Vaccine allotted by risk for flu

CDC says sole manufacturer reroutes half of remaining shots

Md., city unsure how much they will get

VA hospitals, state agencies, pediatricians are top priority

October 13, 2004|By Erika Niedowski | Erika Niedowski,SUN STAFF

In the first phase of a plan to redistribute flu vaccine, the nation's sole remaining provider will send more than half of its 22.4 million unshipped doses to the places that need it most: state health departments, pediatricians' offices, nursing homes and hospitals.

Dr. Julie L. Gerberding, director of the federal Centers for Disease Control and Prevention, acknowledged yesterday that the plan to reallocate supplies from Aventis Pasteur will not please everyone - including providers who end up with unfilled or scaled-back orders.

But she said it is public health officials' best effort to distribute the scarce vaccine equitably among the highest-priority patients.

"We think that this is the first step toward doing everything we can to protect all Americans from flu this year," she said. "We're going first to the people who need this vaccine the most and where we can logically predict the greatest number of at-risk people."

Of the 22.4 million doses remaining in Aventis' stock, 14.2 million will be directed to patients at greatest risk of complications from the flu: infants, the elderly, people with chronic medical conditions and health care workers.

VA medical centers, the Defense Department and state health agencies that had ordered their entire vaccine supply from Chiron Corp. - the California-based company whose manufacturing problems prompted the current shortage - are among those who will receive Aventis vaccine in the first wave of redistribution.

Providers in the Vaccines for Children program, which offers free immunizations to youngsters on Medicaid or uninsured, will also have top priority.

Federal health officials expect to work with Aventis to shift 8.2 million unallocated doses to providers in areas of the country hardest hit by influenza. Of that, 4.5 million doses have been committed to a CDC stockpile.

"We will have great flexibility to move that vaccine around," said Gerberding. "This is a very important need for us to have flexibility to adjust and move things as needs emerge."

She said the public health agency also has a supply of Tamiflu - an antiviral drug used to treat and, in some cases, prevent the flu on a short-term basis. It plans to order up to 5 million courses of treatment of rimantadine, another antiviral medication.

Damian Braga, president of Aventis Pasteur U.S., said yesterday that the bulk of the doses that had been ordered but not shipped - nearly 12 million - were already headed to places with patients the CDC considers high-risk.

He urged customers to be patient and understanding: "We're hoping that with some cooperation from our customers that the actual customer disruption ... will be at a minimum."

The CDC will monitor, county by county, the locations where the vaccine is being sent and the number of at-risk patients in each jurisdiction. The federal agency also will step up its disease surveillance once the flu season begins. Influenza "hot spots" - such as Colorado last year - are likely to get additional doses as needed.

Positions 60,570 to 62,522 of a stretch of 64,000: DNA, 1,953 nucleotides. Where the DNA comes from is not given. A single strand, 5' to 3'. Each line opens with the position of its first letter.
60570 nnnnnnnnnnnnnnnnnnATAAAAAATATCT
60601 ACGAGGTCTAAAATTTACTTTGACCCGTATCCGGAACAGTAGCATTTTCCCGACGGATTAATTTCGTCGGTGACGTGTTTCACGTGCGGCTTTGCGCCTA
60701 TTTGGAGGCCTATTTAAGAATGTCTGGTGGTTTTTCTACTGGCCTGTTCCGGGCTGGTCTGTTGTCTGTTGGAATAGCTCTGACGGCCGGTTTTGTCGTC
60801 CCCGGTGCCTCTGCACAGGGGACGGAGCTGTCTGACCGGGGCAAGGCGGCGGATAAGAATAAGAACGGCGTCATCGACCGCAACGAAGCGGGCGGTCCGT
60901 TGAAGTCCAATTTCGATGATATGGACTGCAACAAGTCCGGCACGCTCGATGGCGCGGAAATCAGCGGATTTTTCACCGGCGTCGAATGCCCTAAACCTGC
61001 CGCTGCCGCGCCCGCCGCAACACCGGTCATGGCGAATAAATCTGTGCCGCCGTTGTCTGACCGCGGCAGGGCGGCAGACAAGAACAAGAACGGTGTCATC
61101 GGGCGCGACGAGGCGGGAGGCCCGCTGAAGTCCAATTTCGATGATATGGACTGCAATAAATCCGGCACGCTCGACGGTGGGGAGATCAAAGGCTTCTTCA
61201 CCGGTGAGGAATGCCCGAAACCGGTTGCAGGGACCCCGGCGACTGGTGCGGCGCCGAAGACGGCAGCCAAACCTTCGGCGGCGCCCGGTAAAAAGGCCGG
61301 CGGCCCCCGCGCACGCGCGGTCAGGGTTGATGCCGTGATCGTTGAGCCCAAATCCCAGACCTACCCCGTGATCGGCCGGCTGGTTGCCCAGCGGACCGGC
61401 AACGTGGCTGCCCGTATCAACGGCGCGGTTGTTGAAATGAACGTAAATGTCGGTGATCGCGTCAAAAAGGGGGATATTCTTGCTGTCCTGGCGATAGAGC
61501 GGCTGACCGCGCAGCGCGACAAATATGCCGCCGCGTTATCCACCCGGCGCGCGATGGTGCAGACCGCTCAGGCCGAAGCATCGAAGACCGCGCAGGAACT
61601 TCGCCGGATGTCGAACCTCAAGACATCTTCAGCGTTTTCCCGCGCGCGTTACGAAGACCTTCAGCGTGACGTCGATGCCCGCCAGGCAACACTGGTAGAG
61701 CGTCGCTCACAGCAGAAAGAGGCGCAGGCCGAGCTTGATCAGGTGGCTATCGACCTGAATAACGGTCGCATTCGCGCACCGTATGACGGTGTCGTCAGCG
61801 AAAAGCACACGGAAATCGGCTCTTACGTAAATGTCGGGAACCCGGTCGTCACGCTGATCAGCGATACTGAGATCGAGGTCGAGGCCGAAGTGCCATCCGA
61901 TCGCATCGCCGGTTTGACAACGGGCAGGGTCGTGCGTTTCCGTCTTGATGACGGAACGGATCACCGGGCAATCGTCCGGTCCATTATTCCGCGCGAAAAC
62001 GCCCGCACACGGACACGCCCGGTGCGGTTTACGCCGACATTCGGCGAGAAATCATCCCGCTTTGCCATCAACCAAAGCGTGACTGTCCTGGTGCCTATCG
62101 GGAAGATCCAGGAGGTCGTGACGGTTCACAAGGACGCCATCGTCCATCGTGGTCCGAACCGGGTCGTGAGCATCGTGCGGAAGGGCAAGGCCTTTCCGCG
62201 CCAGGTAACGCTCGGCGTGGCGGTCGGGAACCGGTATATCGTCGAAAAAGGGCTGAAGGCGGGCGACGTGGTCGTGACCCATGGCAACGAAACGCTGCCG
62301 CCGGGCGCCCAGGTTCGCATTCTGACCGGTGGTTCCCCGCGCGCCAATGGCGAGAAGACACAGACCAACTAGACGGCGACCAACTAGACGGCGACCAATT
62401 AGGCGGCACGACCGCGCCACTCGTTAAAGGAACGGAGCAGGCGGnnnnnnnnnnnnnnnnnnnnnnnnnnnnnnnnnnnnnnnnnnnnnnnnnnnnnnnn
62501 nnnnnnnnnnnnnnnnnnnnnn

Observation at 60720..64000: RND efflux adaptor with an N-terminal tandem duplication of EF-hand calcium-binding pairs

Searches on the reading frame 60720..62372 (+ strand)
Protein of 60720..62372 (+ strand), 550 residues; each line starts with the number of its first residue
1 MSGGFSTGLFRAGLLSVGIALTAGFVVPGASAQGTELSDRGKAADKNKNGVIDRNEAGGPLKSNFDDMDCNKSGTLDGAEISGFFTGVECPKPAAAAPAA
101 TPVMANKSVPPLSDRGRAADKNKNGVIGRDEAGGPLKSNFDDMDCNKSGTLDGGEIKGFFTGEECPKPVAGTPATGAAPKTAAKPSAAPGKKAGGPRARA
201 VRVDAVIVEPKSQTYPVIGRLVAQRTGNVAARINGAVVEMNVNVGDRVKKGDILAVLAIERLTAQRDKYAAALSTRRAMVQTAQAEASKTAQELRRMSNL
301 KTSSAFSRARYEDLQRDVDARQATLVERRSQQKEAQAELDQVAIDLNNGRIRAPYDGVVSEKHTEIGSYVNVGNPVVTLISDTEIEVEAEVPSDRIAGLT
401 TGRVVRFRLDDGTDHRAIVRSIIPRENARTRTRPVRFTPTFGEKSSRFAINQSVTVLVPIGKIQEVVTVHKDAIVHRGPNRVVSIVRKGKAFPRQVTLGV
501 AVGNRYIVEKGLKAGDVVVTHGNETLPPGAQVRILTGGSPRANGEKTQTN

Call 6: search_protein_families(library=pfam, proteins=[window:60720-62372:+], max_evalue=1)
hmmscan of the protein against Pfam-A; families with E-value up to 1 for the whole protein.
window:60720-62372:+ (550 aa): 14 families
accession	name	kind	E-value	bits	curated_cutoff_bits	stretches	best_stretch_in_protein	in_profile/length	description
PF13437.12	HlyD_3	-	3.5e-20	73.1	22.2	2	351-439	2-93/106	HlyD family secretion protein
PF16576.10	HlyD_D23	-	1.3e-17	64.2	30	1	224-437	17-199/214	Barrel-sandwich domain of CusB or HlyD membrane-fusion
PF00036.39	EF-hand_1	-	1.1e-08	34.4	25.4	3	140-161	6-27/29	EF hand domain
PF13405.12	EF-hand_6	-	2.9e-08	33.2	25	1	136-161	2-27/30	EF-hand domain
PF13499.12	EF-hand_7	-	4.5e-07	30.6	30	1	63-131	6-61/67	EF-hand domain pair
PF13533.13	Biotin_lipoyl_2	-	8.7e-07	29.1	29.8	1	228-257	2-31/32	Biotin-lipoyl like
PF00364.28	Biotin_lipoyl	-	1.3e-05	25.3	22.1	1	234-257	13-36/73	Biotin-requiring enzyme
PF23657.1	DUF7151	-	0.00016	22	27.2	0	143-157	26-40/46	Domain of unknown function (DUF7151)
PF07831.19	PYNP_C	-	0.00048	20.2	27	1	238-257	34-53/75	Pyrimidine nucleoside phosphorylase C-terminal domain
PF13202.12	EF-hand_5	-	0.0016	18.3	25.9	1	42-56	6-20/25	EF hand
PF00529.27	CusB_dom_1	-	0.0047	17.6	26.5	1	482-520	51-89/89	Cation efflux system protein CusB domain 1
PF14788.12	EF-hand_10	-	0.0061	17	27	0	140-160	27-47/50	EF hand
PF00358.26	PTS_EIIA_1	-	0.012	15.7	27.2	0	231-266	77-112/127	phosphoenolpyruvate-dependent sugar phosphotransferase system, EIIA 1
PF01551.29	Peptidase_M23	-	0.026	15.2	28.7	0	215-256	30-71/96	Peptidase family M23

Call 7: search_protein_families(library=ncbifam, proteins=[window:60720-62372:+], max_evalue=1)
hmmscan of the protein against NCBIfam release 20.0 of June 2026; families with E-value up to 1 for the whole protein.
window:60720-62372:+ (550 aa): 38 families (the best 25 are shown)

Aventis will continue to ship vaccine doses into December, Braga said.

Maryland's health department has not yet heard whether Aventis will ship more vaccine here in the coming weeks and months. Greg Reed, program manager for the Maryland Center for Immunization, said that, of the 59,000 general-use doses that state and local health agencies ordered from Aventis, only about 38,000 had been sent. Of the 105,000 doses those departments purchased for the Vaccines for Children program, just half are in hand.

"We are trying to follow up with the manufacturer," said Karen Black, a Department of Health and Mental Hygiene spokeswoman. "It's a very fluid situation. And we're not going to know specifically the quantities until, probably, as we move further along into the season."

Baltimore's health commissioner, Dr. Peter L. Beilenson, said he isn't sure, given the CDC's redistribution plan, whether his department will get its full order from Aventis.

Only 500 of the 2,000 doses he initially purchased have been sent. The city immunized 120 people before the shortage came to light, leaving Baltimore with just 380 doses.

"We're trying to make sure that the sickest folks get these vaccines," said Beilenson, who canceled the city's remaining flu clinics until further notice.

Following federal and state guidelines, Beilenson has encouraged doctors and pharmacies, including those at Giant and Safeway, to give flu shots to only people in high-risk categories. He said employers who hold flu clinics should also administer the vaccine only to at-risk workers - and turn over unused doses to officials.

So far, the voluntary rationing urged by the CDC has been reliant on the honor code. "We have used this strategy before with significant success," said Gerberding, "and we're so far seeing very good evidence that it's working this time out, too."

Still, reports of those with the vaccine in hand charging exorbitant amounts for it continued to mount. Kansas' attorney general filed suit yesterday against a distributor accused of trying to sell the vaccine for $900 a vial. Before the shortage, it reportedly was charging $85.

"Thank you to all the people who are cooperating so beautifully and shame on the people" who aren't, said Gerberding. "There is no room for this kind of behavior in an environment where we need to pull together as a country to protect our vulnerable populations."

Sun staff writer Dennis O'Brien contributed to this article.

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